light was taken by the Solar and Heliospheric Observatory (SOHO) spacecraft on
February 11, 1996 from its unique vantage point at the “L1” gravity neutral point 1
million miles sunward from the Earth. An “eruptive prominence” or blob of
60,000°C gas, over 80,000 miles long, was ejected at a speed of at least
15,000 miles per hour. The gaseous blob is shown to the left in each image.
These eruptions occur when a significant amount of cool dense plasma or ionized
gas escapes from the normally closed, confining, low-level magnetic fields of
the Sun’s atmosphere to streak out into the interplanetary medium, or
heliosphere. Eruptions of this sort can produce major disruptions in the near
Earth environment, affecting communications, navigation systems and even power
(Courtesy ESA/NASA)


A New Look at the Sun

This image of 1,500,000°C gas in the Sun’s thin, outer atmosphere (corona)
was taken March 13, 1996 by the Extreme Ultraviolet Imaging Telescope onboard
the Solar and Heliospheric Observatory (SOHO) spacecraft. Every feature in the
image traces magnetic field structures. Because of the high quality instrument,
more of the subtle and detail magnetic features can be seen than ever before.
(Courtesy ESA/NASA)

X-ray Image of the Sun

X-Ray Image

This is an X-ray image of the Sun obtained
on February 21, 1994. The
brighter regions are sources of increased X-ray emissions.
(Courtesy Calvin J. Hamilton, and Yohkoh)

H-Alpha Solar Disk

Solar Disk in H-Alpha

This is an image of the Sun as seen in
H-Alpha is a narrow wavelength of red light that is emitted and
absorbed by the element hydrogen.
(Courtesy National Solar Observatory/Sacramento Peak)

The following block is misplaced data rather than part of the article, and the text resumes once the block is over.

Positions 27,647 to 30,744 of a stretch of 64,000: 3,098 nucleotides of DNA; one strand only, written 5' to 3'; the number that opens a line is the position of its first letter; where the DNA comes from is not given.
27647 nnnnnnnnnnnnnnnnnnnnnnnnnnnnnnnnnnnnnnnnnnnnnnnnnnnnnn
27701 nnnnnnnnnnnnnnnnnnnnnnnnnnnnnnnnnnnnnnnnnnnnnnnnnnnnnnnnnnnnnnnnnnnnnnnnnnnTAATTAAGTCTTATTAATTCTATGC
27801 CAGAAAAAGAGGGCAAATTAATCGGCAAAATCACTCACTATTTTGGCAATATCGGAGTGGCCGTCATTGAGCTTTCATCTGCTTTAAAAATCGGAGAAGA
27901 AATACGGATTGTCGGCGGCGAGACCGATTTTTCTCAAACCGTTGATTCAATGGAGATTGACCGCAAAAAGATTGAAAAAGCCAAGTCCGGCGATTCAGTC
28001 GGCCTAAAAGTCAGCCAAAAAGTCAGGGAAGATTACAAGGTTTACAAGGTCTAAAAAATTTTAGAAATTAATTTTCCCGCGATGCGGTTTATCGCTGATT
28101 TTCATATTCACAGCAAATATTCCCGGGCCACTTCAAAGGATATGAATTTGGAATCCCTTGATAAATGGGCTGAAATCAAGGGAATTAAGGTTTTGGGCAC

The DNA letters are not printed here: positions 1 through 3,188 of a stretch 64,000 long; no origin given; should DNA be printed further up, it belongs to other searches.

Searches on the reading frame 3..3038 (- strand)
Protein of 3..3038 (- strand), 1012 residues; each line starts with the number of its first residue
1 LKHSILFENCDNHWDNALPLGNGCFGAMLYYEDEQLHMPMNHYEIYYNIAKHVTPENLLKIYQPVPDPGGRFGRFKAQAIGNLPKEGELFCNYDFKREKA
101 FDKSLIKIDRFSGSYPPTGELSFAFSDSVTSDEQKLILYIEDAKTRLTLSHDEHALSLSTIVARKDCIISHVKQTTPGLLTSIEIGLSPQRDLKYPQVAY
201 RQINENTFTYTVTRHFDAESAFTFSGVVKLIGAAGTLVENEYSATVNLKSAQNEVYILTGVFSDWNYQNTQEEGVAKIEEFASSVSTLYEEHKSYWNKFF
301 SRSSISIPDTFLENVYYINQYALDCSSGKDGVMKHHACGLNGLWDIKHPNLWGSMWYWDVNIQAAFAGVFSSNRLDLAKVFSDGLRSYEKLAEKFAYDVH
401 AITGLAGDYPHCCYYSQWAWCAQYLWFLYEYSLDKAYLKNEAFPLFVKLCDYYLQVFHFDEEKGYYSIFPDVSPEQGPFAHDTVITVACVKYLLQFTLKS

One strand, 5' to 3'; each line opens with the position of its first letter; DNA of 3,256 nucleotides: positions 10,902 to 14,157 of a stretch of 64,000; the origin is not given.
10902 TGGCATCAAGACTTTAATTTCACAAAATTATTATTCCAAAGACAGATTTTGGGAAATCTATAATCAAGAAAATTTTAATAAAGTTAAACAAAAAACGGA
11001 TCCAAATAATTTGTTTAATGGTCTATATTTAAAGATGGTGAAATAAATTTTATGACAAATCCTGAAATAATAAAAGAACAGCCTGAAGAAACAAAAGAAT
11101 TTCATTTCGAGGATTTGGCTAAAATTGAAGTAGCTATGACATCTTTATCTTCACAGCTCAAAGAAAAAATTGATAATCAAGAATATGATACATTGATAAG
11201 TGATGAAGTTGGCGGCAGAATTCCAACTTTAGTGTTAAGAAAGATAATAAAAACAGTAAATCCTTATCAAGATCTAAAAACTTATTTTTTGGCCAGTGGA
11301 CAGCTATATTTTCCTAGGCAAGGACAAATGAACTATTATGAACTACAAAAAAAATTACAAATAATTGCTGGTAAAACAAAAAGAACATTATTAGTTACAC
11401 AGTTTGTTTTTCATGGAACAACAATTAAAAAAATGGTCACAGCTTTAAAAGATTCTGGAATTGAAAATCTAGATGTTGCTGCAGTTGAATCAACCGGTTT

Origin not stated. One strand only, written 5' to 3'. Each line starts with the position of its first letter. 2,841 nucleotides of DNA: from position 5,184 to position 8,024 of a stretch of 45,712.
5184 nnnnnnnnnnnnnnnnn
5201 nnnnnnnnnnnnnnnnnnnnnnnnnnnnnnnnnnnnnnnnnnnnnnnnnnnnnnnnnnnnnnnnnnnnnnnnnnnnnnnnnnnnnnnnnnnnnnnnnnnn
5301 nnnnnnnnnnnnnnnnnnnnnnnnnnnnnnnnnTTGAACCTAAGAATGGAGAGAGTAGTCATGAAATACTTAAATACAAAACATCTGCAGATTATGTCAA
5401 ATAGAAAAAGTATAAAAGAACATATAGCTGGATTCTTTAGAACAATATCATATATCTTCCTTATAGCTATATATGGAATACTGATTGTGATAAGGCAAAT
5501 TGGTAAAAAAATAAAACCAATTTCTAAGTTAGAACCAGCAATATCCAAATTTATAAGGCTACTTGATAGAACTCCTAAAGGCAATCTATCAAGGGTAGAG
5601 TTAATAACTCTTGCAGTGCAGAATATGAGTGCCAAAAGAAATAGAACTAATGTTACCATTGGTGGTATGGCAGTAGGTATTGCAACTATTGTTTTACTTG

Solar Flare

Solar Flare in H-Alpha

This is an image of a solar flare as seen in
(Courtesy National Solar Observatory/Sacramento Peak)

Magnetic Fields

Solar Magnetic Fields

This image was acquired February 26, 1993. The dark regions are
locations of positive magnetic polarity and the light regions are
negative magnetic polarity.
(Courtesy GSFC NASA)


Sun Spots

This image shows the region around a
sunspot. Notice the mottled
appearance. This granulation is the result of turbulent eruptions
of energy at the surface.
(Courtesy National Solar Observatory/Sacramento Peak)

Solar Eclipse

1991 Solar Eclipse

This image shows the total solar eclipse of July 11, 1991 as seen from
Baja California. It is a digital mosaic derived from five
individual photographs, each exposed
correctly for a different radius in the solar corona.
(Courtesy Steve Albers, Dennis DiCicco, and Gary Emerson)

Solar Eclipse

1994 Solar Eclipse

This picture of the 1994 solar eclipse was taken November 3, 1994,
as observed by the High Altitude Observatory White Light
Coronal camera from Chile.
(Courtesy HAO, NCAR)